Raiders of the Lost Arcimboldo March 21, 2009Posted by leskanturek in 3-D work, Art History, Public art, Student Post, Surreal.
Tags: Alex Iezzi, Arcimboldo, assemblage, Aurel Schmidt, Dali, Joel-Peter Witkin, Octavio Ocampo, Vik Muniz
by Alex Iezzi
The 15th century, Italian painter, Giuseppe Arcimboldo is one of the most instantly recognizable artists in western art. From Milan, Arcimboldo worked as a court painter, as well as court decorator, and fashion designer, painting the Royalty, in Prague. And he painted them as fruit, and other objects.
(above left) Vertumnus (portrait of Emperor Rudolf II)c. 1590 (middle) Winter c. 1563 (right) Win
Arcimboldo had an uncanny ability to look at a human figure and turn it into still life observational-plant-matter-mosaic of sorts. Arcimboldo can be seen as the grandfather of this style; influencing A number of artists historically, and in contemporary art in techniques, and mediums.
His influence on artists of the 20th century can be seen in the work of the Surreal and Dada artists. The artists of these movements were influenced by the bizarre quality of Arcimboldo’s work. Salvador Dali, a surrealist, oftentimes created hidden images within images, although doing it much more abstractly and stranger than Arcimboldo.
(above) Dali’s landscape with hidden face.
Since the 1970’s, Mexican painter Octavio Ocampo has been creating images influenced by Arcimboldo. His subject matter usually deals with religious, and traditional Mexican imagery. Ocampo’s portraits are comprised of juxtaposed historical images, painted and composed in such a way as to create very interesting allusions relating to a superimposed likeness. I would not quite call it pop art.
(above) Ocampo’s portrait of Don Quixote.
Moving to our contemporaries, a very large body of work has been created in the style of Guiseppe Arcimboldo, even in mediums other than painting. Joel-Peter Witkin has referenced Arcimboldo, and with his influence created horrifying photographic works. Witkin credits the witnessing of woman’s decapitation during his childhood to be the source of his own aesthetic sensibilities. Like Acrimboldo, he arranges organic and man-made material into portraits. Witkin’s portraits can seem disgusting and be of confusing scenes, whose purpose is to leave a deep, and sick impression in the viewer. Here for more: www.edelmangallery.com/witkin.htm.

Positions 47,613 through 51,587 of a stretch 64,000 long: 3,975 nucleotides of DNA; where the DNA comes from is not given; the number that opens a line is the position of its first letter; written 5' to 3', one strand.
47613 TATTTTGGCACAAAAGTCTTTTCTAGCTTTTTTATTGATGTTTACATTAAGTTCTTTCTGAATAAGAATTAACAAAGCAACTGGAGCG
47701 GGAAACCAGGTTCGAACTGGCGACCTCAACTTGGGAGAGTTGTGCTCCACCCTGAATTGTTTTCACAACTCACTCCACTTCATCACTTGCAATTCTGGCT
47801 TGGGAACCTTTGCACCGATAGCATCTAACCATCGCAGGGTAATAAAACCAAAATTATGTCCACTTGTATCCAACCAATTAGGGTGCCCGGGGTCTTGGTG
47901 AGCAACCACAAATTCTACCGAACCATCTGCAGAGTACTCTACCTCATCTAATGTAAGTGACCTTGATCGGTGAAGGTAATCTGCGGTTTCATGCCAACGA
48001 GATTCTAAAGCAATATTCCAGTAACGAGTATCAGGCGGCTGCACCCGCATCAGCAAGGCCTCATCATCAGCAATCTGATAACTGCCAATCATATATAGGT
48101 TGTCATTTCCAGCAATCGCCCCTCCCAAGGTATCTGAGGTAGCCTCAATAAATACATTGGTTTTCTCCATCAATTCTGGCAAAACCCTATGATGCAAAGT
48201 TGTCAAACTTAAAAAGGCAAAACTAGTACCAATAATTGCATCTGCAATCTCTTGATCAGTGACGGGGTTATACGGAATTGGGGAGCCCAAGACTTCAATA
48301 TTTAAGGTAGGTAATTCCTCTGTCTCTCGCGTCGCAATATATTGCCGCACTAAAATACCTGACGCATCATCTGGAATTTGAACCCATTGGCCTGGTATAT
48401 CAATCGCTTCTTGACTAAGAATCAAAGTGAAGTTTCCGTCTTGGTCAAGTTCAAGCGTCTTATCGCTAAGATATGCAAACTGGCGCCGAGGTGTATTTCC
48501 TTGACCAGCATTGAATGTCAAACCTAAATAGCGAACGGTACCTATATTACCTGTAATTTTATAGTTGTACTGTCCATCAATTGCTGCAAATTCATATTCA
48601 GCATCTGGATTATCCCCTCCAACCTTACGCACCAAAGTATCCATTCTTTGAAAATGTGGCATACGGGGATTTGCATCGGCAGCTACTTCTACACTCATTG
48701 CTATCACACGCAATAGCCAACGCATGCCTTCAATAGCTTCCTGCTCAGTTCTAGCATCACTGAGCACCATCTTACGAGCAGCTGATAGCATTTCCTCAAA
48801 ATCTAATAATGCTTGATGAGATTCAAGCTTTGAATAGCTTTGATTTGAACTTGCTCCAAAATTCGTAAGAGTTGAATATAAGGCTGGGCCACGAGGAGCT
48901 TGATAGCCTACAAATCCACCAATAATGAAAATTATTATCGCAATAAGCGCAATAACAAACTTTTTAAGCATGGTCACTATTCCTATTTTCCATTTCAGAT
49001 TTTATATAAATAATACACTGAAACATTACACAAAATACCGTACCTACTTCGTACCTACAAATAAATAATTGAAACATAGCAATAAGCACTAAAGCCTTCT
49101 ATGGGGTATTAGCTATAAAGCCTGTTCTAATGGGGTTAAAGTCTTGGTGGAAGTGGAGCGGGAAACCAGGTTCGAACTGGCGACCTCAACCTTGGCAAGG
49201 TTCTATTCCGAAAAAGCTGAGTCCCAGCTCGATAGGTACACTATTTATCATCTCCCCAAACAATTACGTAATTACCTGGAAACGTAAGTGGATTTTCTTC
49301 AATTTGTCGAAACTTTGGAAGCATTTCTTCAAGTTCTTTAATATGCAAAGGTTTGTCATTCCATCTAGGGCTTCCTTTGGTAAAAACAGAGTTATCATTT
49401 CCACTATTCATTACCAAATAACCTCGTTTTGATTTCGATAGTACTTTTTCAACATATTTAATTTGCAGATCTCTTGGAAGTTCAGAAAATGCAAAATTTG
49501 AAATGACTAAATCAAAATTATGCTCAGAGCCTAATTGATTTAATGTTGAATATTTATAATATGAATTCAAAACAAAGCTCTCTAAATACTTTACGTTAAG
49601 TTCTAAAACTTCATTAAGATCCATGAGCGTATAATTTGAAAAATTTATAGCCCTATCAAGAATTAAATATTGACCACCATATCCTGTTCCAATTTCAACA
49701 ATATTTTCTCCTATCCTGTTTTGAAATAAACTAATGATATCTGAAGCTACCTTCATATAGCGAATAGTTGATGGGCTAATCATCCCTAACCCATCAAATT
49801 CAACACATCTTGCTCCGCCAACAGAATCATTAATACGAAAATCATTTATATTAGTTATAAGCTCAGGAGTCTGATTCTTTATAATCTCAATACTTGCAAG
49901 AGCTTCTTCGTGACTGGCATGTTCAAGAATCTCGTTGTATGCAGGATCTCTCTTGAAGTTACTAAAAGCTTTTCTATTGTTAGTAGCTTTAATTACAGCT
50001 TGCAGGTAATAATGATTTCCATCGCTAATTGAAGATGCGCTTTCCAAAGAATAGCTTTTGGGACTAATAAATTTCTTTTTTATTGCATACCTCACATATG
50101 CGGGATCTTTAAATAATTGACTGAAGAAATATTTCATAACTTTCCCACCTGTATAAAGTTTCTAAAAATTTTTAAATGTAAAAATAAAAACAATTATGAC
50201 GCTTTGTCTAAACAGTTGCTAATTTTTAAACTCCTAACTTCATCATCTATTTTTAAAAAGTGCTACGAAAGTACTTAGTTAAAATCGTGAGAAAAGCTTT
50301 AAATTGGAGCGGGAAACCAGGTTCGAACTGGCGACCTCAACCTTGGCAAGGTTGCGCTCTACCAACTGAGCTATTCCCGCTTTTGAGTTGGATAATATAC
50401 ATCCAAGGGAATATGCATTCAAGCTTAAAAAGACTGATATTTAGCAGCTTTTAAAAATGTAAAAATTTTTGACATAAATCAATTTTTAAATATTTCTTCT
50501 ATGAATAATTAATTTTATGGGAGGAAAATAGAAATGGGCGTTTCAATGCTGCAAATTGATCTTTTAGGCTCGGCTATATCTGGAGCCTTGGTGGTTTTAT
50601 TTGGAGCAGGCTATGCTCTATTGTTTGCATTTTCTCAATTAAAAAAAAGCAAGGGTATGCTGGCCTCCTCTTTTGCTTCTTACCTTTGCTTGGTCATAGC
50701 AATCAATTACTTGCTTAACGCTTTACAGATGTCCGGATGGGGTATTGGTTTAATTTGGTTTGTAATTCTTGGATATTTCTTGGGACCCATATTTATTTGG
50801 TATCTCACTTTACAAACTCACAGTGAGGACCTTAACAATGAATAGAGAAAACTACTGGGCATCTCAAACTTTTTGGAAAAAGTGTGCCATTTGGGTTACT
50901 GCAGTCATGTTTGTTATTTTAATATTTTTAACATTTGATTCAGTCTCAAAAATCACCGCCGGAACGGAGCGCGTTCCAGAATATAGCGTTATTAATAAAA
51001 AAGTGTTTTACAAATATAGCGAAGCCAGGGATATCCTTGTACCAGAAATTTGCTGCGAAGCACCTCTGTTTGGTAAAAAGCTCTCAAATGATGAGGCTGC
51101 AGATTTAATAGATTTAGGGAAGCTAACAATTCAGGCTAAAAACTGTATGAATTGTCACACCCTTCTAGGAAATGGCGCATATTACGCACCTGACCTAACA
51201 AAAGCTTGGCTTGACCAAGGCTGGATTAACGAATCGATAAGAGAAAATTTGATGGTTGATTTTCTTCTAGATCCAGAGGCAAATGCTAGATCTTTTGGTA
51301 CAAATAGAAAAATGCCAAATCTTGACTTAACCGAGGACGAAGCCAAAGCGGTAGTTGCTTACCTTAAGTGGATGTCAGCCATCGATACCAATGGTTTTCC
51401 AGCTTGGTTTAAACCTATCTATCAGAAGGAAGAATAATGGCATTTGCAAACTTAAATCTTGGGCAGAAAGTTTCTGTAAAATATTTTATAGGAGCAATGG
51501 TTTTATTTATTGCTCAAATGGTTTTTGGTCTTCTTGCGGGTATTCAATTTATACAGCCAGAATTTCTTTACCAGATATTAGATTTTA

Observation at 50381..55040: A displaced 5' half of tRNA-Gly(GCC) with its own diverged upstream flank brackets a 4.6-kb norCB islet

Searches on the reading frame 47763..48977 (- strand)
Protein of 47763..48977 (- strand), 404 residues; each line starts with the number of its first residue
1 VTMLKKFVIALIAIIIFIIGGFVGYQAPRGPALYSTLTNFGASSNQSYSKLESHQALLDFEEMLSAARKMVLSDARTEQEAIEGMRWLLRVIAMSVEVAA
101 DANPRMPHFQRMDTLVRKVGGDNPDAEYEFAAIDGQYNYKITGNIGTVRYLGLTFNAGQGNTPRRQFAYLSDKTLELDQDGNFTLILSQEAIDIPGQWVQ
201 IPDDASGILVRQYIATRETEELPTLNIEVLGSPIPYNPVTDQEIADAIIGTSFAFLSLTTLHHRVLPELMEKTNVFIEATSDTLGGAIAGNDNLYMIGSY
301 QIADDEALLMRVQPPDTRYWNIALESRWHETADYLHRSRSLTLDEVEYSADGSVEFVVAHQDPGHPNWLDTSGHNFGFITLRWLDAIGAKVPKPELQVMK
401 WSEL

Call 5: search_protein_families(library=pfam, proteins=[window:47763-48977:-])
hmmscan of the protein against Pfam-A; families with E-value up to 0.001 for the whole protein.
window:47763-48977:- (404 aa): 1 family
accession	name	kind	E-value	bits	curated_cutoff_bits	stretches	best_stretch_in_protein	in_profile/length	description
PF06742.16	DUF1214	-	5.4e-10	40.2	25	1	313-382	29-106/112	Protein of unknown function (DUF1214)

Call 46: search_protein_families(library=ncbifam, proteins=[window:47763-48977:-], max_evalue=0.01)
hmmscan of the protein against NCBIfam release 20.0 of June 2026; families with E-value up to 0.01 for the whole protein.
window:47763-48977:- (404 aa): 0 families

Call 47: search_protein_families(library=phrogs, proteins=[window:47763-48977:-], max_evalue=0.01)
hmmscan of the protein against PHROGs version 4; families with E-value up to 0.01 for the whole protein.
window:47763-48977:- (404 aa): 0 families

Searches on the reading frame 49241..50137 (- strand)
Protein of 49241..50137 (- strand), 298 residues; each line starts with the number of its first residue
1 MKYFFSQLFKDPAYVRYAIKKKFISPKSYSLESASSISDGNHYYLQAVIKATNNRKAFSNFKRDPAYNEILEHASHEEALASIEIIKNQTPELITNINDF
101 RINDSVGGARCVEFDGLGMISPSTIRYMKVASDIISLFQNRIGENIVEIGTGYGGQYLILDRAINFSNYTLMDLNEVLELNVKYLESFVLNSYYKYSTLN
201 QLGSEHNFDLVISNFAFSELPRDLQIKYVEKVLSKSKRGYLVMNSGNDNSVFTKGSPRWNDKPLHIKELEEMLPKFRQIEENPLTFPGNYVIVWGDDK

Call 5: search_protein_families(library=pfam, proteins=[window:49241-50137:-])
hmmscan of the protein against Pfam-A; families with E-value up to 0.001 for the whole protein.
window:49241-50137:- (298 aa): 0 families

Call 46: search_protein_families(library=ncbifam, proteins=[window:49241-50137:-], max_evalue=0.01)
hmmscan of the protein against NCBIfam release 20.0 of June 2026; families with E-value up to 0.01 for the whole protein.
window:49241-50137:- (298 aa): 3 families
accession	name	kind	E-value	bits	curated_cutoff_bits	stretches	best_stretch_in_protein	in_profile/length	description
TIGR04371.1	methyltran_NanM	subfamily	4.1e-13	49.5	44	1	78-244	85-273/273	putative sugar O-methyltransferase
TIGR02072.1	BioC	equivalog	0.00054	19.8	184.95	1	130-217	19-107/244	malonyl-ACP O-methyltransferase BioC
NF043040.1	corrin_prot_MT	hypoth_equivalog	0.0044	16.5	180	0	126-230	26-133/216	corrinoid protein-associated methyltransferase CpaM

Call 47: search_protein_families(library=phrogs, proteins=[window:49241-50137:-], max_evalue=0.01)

(above) Joel-Peter Witkin’s photographs obviously are influenced by the work of the late Arcimboldo.
Vik Muniz is another artist who uses this material-assemblage technique and then photographs the result. Muniz uses junk in a junkyard setting and rearranges it in order to create images, which can only be captured by a camera hung from a crane far overhead. The images are copies of some great master paintings, including Caravaggio, Guido Reni, Correggio, and Goya. Despite the use of a simmilar assemblage style Muniz does recreate a Arcimboldo. The similarities are interesting to note. Here for more: www.vikmuniz.net/
(above) Muniz’s rendition of Goya’s Saturn Devouring One of His Sons.
A younger generation has also picked up on the style of Arcimboldo and worked in a very grand scale, much like Vik Muniz. Blu, an Italian mural artist most famous for his moving graffiti animations www.youtube.com/watch?v=uuGaqLT-gO4 , has exhibited influence in Arcimboldo. This can be seen in his 2007 Berlin work. Here for more www.blublu.org
(above) Blu’s mural.
The last artist we look at is my personal favorite of the group, the young (25), Aurel Schmidt. Her drawings of the grotesque and deranged can also show Arcimboldo’s influence. She has a modern twist however, using her own collections of trash to mold monsters out of them. Her drawings are incredibly detailed, every inch is completely rendered, and should be seen in person to get the true effect. Not only is Schmidt a master of capturing minute detail in her drawings, but she masterfully lays them down into chilling compositions that Arcimboldo would surely be proud of! Here for more: www.tinyvices.com/Aurel_Schmidt.html
(above) Aurel Schmidt’s beautifully intricate drawings.